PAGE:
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What’s Old is New
Covid Class Creations
The PCB East keynoter gives a roundup of innovative technologies to come out of the pandemic.
We have gone where no mask has gone before! The Printed Circuit Engineering Association (PCEA) held its first regional conference and exhibition in Marlborough, MA, in April.

A resurrected PCB East drew attendees from as far as the West Coast and Florida. There is nothing like in-person contact. The social aspect of networking has been missing for far too long. The enthusiasm of the attendees bodes well for future face-to-face regional gatherings.

designer’s notebook
Reasons to Go Beyond the PCB Constraints
Keeping some margin on the table increases the chances of immediate success and leaves a little bit for later.
There are many more ways to constrain a PCB layout than when I started my journey as a semi-intelligent designer. Guardrails were put in place to smooth transition into fabrication once the layout is completed. The other thrust of newer rules concerns the shrinking timing budget of our digital interfaces, particularly the memory banks.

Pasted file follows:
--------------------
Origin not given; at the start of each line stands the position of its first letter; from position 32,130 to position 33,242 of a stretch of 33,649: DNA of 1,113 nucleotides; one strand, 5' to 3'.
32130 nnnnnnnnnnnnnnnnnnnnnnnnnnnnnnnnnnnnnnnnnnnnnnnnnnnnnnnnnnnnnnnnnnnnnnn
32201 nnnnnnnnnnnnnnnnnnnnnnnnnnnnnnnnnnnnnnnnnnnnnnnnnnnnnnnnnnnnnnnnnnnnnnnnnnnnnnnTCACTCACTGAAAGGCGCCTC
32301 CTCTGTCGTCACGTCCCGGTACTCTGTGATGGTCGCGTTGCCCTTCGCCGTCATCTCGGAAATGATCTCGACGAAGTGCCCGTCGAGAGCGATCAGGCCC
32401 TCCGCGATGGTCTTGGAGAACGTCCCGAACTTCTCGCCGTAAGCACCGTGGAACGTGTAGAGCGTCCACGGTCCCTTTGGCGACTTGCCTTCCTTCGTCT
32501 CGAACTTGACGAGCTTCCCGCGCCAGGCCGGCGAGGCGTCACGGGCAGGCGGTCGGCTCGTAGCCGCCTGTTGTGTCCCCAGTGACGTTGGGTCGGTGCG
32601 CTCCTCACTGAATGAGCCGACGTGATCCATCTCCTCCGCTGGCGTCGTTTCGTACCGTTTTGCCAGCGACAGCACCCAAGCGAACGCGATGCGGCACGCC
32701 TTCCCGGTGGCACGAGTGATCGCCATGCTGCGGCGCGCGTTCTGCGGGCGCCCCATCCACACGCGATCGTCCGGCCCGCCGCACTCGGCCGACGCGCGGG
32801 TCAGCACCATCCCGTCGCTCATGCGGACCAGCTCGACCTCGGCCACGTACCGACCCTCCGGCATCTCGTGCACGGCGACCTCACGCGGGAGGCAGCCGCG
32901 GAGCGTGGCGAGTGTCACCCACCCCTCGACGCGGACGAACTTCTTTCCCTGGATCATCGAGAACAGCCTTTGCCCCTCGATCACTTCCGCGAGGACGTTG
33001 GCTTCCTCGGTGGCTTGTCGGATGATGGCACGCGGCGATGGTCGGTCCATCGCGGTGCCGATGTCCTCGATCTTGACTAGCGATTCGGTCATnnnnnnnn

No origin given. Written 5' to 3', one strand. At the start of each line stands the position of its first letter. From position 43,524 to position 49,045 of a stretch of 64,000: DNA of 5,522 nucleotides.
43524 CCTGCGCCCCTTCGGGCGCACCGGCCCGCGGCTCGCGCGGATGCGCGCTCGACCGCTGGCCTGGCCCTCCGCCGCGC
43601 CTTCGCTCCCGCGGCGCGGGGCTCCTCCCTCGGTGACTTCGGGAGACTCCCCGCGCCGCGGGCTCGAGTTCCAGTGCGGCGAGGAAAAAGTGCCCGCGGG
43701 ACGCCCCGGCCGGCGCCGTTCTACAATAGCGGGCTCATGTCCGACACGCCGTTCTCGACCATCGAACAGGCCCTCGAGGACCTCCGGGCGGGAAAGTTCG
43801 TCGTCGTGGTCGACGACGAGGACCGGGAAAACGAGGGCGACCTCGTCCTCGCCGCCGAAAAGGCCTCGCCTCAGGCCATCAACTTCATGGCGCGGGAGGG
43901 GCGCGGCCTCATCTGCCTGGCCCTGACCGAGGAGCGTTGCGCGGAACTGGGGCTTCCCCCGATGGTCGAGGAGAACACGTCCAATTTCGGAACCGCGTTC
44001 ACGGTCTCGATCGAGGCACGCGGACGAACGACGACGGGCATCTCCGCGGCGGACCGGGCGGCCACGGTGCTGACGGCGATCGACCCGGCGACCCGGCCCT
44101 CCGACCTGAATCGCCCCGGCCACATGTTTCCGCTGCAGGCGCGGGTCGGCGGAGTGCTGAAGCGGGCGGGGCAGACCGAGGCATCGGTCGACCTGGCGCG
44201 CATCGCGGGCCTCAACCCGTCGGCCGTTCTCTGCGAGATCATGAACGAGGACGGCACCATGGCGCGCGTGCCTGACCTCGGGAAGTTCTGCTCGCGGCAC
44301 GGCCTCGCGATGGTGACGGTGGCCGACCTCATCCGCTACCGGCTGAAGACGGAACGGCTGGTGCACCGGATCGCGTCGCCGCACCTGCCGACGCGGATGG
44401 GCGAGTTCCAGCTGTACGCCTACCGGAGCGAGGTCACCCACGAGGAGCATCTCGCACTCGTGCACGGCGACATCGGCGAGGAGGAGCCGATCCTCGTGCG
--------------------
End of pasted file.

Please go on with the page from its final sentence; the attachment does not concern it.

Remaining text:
We have so many aspects we can control that it can be tempting to disable or ignore some of them. That is a completely rational choice to make. New features take time to learn and implement. It may not be so easy to get everyone on board for a new feature or a whole new iteration of the software.

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material gains
Onshoring and Second Sourcing
The current difficulties call for a more strategic approach to arranging our global supply chains.
The supply chain chaos in the aftermath of the pandemic has highlighted the risks associated with globalization. As a phenomenon, globalization has served many of us well. Its ideological opponents, however, see today’s situation as justification for its demise. There is no denying current events have highlighted shortcomings. We would be foolish not to learn and adapt.